Receive updates on research, collaborations, recent news and more.
Dear NSP family, Last month, I announced the launch of Nurture Connection, which brings together a diverse team of parent advocates, pediatric care providers, researchers, early childhood development experts, funders, and policy professionals to advance the field of early relational health (ERH) in a relational way. Today, I am excited to share the research strategy…
I’m excited to announce the launch of Nurture Connection, a new movement conceived by our partners at the Center for the Study of Social Policy (CSSP), dedicated to advancing the field of early relational health. In 2021, the American Academy of Pediatrics (AAP) released a policy statement proposing a paradigm shift in pediatrics: one that…
Together, we have set the stage for a new paradigm of relational health and it is our commitment to emotional connection that brings us to this long-planned and welcome leadership transition.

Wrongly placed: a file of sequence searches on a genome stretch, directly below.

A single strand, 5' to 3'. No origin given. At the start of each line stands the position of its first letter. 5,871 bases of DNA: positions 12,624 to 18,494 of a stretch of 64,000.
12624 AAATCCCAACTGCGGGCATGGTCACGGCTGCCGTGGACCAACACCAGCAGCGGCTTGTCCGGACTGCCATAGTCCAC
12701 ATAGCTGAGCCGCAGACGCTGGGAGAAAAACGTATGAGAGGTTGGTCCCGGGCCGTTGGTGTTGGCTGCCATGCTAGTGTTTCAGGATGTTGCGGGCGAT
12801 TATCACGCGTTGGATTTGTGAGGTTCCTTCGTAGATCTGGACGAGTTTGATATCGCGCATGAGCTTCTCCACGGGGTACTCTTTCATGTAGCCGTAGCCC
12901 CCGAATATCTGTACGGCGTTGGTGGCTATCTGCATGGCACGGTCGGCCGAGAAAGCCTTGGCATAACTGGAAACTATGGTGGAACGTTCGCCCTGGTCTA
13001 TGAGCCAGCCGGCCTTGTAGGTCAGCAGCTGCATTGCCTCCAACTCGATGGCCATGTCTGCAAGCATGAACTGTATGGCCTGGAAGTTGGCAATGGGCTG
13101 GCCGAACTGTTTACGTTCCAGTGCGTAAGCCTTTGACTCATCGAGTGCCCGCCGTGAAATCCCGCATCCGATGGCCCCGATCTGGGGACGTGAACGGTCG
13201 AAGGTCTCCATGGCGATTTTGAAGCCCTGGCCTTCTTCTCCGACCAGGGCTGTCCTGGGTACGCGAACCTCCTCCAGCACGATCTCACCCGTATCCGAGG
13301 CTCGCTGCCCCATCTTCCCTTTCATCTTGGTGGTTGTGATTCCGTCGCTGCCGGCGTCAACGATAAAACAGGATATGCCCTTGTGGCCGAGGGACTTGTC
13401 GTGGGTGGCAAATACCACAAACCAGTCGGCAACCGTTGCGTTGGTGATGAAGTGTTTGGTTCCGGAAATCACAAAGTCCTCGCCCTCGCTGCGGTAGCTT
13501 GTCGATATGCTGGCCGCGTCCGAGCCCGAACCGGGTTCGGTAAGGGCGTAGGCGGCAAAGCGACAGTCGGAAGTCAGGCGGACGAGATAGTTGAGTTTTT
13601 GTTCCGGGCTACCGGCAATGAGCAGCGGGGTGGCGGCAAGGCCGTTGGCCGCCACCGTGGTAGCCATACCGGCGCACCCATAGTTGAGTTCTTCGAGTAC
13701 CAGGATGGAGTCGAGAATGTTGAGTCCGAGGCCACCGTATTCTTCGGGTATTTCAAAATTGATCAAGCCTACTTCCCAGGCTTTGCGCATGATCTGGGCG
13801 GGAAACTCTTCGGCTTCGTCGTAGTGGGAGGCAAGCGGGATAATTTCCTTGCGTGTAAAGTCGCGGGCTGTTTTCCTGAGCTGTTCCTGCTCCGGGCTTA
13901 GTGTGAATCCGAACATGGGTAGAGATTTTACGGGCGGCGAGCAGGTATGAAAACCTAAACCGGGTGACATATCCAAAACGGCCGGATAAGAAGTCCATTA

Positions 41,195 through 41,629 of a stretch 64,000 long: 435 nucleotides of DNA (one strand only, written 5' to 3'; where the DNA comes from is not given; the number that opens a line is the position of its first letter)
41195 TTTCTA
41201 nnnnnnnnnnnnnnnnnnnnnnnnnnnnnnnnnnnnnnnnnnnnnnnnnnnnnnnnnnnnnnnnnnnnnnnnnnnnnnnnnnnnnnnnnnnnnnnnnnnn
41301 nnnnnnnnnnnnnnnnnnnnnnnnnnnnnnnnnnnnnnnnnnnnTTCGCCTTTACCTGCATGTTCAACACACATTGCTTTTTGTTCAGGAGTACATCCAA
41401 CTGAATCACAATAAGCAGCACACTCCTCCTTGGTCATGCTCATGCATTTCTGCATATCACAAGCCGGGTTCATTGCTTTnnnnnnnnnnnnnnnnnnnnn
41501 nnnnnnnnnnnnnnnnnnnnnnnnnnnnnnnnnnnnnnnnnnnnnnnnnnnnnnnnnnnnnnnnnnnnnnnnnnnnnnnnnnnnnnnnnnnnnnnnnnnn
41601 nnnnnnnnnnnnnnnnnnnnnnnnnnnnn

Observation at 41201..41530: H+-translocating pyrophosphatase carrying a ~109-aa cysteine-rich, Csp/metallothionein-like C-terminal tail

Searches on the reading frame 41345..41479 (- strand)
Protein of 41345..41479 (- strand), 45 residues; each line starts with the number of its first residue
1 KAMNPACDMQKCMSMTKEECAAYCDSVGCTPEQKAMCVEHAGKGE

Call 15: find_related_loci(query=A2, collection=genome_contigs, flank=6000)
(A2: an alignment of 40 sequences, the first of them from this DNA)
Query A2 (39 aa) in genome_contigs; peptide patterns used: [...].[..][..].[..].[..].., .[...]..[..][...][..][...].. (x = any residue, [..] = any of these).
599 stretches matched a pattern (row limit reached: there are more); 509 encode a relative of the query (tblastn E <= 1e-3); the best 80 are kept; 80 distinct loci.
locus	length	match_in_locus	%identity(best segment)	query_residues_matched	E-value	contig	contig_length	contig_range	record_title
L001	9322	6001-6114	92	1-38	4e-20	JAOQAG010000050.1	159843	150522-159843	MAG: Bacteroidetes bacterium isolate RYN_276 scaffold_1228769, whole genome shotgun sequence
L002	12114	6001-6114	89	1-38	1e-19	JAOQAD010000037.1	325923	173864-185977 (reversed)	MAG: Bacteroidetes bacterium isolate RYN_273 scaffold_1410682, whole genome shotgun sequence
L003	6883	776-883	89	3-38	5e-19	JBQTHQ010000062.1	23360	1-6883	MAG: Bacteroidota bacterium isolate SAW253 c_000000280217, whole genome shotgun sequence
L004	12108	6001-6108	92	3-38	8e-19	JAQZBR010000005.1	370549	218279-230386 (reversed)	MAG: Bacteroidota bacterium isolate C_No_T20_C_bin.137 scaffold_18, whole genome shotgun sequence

Throughout our connecting activities series, the Nurture Science Program has provided a new perspective on what are frequently called “joint attention activities.”
How do we help our children (and ourselves) have a better—dare we even say fun—travel experience? By tapping into our biology.
Watching TV or a movie together can be a wonderful opportunity to co-regulate, especially for families! It’s something many of us already do on a regular basis, so why not get the most out of it that we can?
If we make chores activities of connection, we can turn the mundane into something meaningful, while protecting our children’s futures.
We hear a lot about why play is good for children’s brains, but something is going on inside children’s bodies when they’re in a playful state that has phenomenal impacts on their health. Playful interactions can also promote empathy, deepen their capacity to learn, and set them up for healthy future relating.
Tantrums alert us to our child’s need for more connection, more feelings of calm and regulation. This Nurture Science lens offers a simple approach to tantrums that not only helps children potentially avoid a meltdown altogether, but also helps adults in the process.
Humans are social beings, and our bodies really benefit from learning to fall asleep in the calming presence of someone who loves us.